The Dutch company, with an intense worldwide activity, is getting back to ‘normal’, seeking out new business opportunities all over the world.
Fruit Today talked to Jordi Calatayud, from the company’s Sales Department, just as the intense New Zealand import campaign has ended.
How have your sales evolved during this very complicated year due to the pandemic? (closure of restaurants, closure of borders, increase of shipping costs).
The first half of the campaign was very good, with very high export levels, particularly around the Christmas period. From the beginning of 2021 up to now, our sales have been stable. Last year, during this same period, there were many purchases that responded more to reasons of panic and uncertainty than to real demand. This year, the situation is slightly calmer on a commercial scale. Furthermore, our regular purchasers are remaining loyal with regular purchases. Onions are a consumer staple in many countries and there is always a demand for them.
What is the global situation of the onion market?
As I have already mentioned, the situation has tended to calm down because the pandemic looks to be under control. In the Netherlands, as in Spain, we are starting with the new harvest, although ours is slightly later than the Spanish production.
What does the Spanish production mean for Mulder?
Spain is a significant supplier of large-sized produce that we export to the United Kingdom, where Spanish onions are highly appreciated, but the truth is that this very unusual year we have not reached the same sales volumes as in past years. We also supply Spanish produce for the German market, but with sizes that are suitable for preparing onion tubes. The different lockdowns that have been occurring in European countries, along with the uncertainty that we have experienced, have taken their toll, but we expect this to be a more positive campaign.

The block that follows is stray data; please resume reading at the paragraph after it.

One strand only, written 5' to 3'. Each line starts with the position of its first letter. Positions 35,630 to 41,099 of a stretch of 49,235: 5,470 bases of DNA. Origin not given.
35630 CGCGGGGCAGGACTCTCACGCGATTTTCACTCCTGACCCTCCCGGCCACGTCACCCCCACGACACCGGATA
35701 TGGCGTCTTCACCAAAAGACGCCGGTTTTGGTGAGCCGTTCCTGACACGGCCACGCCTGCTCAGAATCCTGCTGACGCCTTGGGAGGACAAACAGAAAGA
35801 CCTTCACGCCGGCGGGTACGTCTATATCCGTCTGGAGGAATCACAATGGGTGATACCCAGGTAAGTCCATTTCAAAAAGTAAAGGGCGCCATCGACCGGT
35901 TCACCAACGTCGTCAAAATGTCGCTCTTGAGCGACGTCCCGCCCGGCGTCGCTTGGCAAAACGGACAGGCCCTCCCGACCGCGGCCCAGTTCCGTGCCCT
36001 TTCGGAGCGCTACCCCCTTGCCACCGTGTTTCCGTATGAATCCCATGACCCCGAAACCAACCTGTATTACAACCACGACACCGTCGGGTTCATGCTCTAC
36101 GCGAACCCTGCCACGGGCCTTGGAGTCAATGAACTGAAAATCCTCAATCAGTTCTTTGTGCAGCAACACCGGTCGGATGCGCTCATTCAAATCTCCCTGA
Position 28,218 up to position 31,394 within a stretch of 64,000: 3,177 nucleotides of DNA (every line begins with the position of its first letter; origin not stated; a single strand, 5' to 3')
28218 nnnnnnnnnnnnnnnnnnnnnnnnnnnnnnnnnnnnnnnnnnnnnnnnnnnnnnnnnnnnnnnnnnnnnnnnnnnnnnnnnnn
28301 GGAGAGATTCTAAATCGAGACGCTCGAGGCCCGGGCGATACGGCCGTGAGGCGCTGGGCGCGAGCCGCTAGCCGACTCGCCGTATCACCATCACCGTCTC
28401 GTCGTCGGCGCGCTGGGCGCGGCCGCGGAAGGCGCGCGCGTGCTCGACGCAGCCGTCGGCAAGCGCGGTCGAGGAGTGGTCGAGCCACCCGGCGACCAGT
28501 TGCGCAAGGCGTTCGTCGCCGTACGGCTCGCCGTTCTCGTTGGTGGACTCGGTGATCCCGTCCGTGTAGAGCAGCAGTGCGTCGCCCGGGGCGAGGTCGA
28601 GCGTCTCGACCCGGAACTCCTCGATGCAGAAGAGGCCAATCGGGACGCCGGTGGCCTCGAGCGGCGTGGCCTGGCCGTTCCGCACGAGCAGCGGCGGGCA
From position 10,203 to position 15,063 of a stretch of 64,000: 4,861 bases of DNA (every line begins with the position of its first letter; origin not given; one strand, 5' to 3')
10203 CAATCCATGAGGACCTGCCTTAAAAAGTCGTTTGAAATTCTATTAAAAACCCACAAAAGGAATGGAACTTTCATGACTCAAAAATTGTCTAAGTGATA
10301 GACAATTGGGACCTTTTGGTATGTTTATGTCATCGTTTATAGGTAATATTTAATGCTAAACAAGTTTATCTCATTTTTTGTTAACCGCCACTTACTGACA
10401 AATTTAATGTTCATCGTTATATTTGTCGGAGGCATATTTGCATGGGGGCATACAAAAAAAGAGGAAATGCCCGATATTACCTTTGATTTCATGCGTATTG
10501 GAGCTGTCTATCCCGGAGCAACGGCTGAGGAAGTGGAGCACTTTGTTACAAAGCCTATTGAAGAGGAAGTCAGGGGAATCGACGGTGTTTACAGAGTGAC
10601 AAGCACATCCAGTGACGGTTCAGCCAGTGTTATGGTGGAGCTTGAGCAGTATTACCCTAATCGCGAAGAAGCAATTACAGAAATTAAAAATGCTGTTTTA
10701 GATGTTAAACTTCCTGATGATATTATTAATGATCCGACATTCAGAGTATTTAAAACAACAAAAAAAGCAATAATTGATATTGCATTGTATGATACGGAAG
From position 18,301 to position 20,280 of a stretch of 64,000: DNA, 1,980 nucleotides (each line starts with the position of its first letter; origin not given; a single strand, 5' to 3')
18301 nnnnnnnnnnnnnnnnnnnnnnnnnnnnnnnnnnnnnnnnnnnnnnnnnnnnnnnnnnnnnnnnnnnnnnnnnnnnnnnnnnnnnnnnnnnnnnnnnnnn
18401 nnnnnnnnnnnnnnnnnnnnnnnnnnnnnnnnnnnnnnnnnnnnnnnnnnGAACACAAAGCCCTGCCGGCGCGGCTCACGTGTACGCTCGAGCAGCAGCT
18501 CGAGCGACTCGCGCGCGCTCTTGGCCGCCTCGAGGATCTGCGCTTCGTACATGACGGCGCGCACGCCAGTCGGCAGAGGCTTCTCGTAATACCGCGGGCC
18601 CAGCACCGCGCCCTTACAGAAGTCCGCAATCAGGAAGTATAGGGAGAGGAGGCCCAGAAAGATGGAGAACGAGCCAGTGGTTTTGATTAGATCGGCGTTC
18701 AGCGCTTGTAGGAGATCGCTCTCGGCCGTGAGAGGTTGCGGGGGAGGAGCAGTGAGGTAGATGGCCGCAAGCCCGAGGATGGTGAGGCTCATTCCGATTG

Do any markets stand out, in spite of the healthcare situation?
Exports to Banjul, in Gambia, have grown, although there are periods when the country closes its borders to protect its own harvest.
Regarding origins, are there any new developments? Which are your main supplier countries?
We have just finished the onion season from New Zealand, in a campaign that we could describe as satisfactory. Produce from this origin has been mainly sold in German supermarkets.
On the other hand, does Mulder have any new destinations?
Our company is always looking for new destinations, but the world is interconnected and we depend on other global suppliers to enter different markets. An example of this is what is happening with India, one of the largest world exporters. If India does not deliver to Bangladesh or Sri Lanka, Mulder onions would have business opportunities in these countries, but while India is supplying them, it won’t.
What challenges does Mulder have in this pandemic situation?
Our challenge involves continuing to grow, but in the current situation we must limit certain risks that the pandemic has put on the table in a globalised world. That is to say, we must take the risk situation into account in certain destinations.